The President and Chief Executive Officer of Montefiore Medicine, United States of America, Professor Phillip Ozuah, has donated a sum of one million dollars to the University of Ibadan.
This was confirmed in a statement personally signed by the Vice-Chancellor, Professor Idowu Olayinka and made available to the newsmen on Monday.
Professor Ozuah made the donation while delivering a keynote address at a fundraising ceremony held in the Board Room of the College of Medicine.
Professor Olayinka, who hinted that the donation would serve as a catalyst for the timely construction of an ultra-modern Student Hostel estimated to cost about two billion and five hundred million Naira said it has confirmed the Alumni Association’s capacity to effectively manage public universities.
The Vice-Chancellor who aligned himself with the position of an eminent Geographer, Professor Akin Mabogunje on the management of public universities proffered that the only solution to the lingering ASUU crisis is for the regulatory bodies to provide a sustainable platform for funding.
According to him, the Academic Staff Union of Universities (ASUU), and other three university-based unions have been on strike for the better part of the last six months and there is no end in sight.
”The fundamental cause of this protracted strike can be attributed to the inadequate funding of public universities in Nigeria.
”An interrogation of this crisis has been traced back to 1975 when the then Federal Military Government took over the four hitherto regional universities at Nsukka, Zaria, Ile Ife, and Benin City in addition to the two Federal Universities at Ibadan and Lagos while simultaneously creating, by fiat, seven new Federal Universities which are now referred to as the Second Generation Universities (Ilorin, Port Harcourt, Calabar, Jos, Maiduguri, Sokoto and Bayero Kano). Ibadan, Lagos, Nsukka, Zaria, Ife and Benin constitute the First Generation Universities by this classification template. In effect, from owning and funding two Universities the Federal Government suddenly had 13 universities to manage without a corresponding increase in funding.
”That marked the beginning of the decline of the glorious era of the Nigerian University system.
”It is doubtful if the crisis bedevilling the Nigerian (public) universities can be addressed on a sustainable basis until the funding issue is tackled robustly.”
Professor Olayinka recalled that about a decade ago, Professor Akin Mabogunje suggested that the Federal Government of Nigeria should hand over the University of Ibadan to the Alumni to manage.
He opined by adding that his proposal then adopted would put an end to incessant strikes of ASUU and other unions in the public universities.
The proposal, according to him is for the overall benefit of the country.
Dr. Philip O. Ozuah, MD, PhD
Dr. Philip O. Ozuah is the President and Chief Executive Officer of Montefiore Medicine, the umbrella organisation for the Albert Einstein College of Medicine, and Montefiore Health System’s 13 member hospitals, 300 ambulatory sites, and 7.5 million patient encounters per year.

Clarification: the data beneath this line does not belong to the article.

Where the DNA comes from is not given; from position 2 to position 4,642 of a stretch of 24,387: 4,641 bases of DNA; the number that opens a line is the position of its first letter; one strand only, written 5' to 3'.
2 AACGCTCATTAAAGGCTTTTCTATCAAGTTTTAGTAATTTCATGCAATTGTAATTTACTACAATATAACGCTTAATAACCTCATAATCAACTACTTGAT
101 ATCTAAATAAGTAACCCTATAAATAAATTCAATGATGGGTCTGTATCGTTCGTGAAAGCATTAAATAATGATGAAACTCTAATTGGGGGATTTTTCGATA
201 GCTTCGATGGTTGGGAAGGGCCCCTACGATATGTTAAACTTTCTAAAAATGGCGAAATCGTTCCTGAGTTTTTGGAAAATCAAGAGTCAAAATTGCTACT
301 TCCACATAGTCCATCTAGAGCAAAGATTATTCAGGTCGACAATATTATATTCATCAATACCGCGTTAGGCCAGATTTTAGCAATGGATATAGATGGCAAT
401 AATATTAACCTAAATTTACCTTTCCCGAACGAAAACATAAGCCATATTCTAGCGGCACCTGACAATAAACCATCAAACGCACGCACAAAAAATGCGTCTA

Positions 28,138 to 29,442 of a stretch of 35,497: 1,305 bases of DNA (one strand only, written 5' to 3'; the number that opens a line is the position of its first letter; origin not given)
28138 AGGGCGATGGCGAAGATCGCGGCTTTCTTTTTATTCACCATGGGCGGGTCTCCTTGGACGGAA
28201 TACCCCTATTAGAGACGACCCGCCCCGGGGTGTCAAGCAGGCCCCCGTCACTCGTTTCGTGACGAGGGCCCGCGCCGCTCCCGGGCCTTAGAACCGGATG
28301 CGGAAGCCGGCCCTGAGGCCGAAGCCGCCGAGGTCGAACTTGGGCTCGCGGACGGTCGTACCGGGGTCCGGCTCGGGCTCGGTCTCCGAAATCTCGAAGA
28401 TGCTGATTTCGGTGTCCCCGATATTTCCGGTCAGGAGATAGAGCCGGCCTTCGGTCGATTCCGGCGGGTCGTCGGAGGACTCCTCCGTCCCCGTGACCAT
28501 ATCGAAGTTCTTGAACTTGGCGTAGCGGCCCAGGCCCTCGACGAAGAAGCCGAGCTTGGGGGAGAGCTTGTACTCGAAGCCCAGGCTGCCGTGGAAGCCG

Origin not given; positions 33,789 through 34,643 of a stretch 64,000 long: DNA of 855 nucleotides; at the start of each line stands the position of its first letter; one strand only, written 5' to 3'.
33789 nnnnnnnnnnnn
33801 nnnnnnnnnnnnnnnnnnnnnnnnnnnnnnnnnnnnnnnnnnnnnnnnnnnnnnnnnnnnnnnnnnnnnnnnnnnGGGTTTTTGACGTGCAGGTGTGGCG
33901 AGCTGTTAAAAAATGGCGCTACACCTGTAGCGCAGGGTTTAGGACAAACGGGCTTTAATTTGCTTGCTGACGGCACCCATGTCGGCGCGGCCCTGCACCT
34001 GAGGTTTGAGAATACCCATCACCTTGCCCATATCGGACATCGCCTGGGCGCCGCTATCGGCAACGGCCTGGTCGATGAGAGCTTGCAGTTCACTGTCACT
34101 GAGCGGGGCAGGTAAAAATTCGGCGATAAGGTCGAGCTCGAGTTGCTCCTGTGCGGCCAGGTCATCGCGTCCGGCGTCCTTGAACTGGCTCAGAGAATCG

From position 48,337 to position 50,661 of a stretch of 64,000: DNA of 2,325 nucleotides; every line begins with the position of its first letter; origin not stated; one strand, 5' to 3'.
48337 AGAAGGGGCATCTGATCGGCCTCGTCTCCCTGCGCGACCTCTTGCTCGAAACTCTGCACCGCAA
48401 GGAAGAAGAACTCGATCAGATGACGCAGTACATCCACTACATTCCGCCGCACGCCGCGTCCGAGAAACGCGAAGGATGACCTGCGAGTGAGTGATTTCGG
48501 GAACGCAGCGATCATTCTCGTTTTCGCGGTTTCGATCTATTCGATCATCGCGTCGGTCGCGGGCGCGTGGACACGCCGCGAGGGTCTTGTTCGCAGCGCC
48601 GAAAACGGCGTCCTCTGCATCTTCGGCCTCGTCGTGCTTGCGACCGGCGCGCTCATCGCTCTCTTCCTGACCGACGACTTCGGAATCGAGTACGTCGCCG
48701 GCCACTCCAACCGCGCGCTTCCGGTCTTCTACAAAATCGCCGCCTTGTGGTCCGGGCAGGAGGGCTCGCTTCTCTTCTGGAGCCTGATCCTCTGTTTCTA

A nationally recognised physician, leader, executive, researcher, teacher and author, Dr. Ozuah leads an organisation with 10,000 physicians and 53,000 employees serving a diverse group of patients. A National Institutes of Health (NIH)–funded researcher and award-winning educator, he also served as Professor and University Chairman of Pediatrics at Albert Einstein College of Medicine and Physician-in-Chief of Children’s Hospital at Montefiore (CHAM).
In his role, Dr. Ozuah has expanded access to care for underserved communities, recruited and cultivated outstanding talent, advanced programs of excellence, fostered innovations in medicine and science, and improved financial and operational performance by integrating care across a rapidly growing and evolving Montefiore system that sees over 7.5 million patient interactions a year with $8 billion in annual revenues.
Under his leadership, Montefiore Health System’s specialties have ranked in the top 1 percent of the nation’s hospitals, and CHAM was recognised as one of “America’s Best Children’s Hospitals” according to U.S. News & World Report.
Dr. Ozuah also leads the Albert Einstein College of Medicine, one of the nation’s premier centers for research, medical education and clinical investigation. Einstein receives more than $200 million in annual research awards from the NIH and is home to 800 M.D. students, 190 Ph.D. students, 120 students in the combined M.D./Ph.D. program, and 250 postdoctoral research fellows.
In addition to his research and clinical accomplishments, Dr. Ozuah has been recognised repeatedly by Modern Healthcare as one of the “Top Physician Executives” in the country. He has also been recognised nationally for excellence in patient care and medical education, including as an inductee into the Alpha Omega Alpha Honor Medical Society and a two-time recipient of the Academic Pediatric Association’s prestigious Helfer Award for Innovation in Medical Education.
Dr. Ozuah earned his medical degree from the University of Ibadan, Nigeria, a Master’s Degree in Education from the University of Southern California, and a PhD in Educational Leadership and Administration from the University of Nebraska–Lincoln. He completed his Pediatric Internship and Residency at Albert Einstein College of Medicine/Montefiore, and his Post-Doctoral Fellowship at the University of Southern California School of Medicine.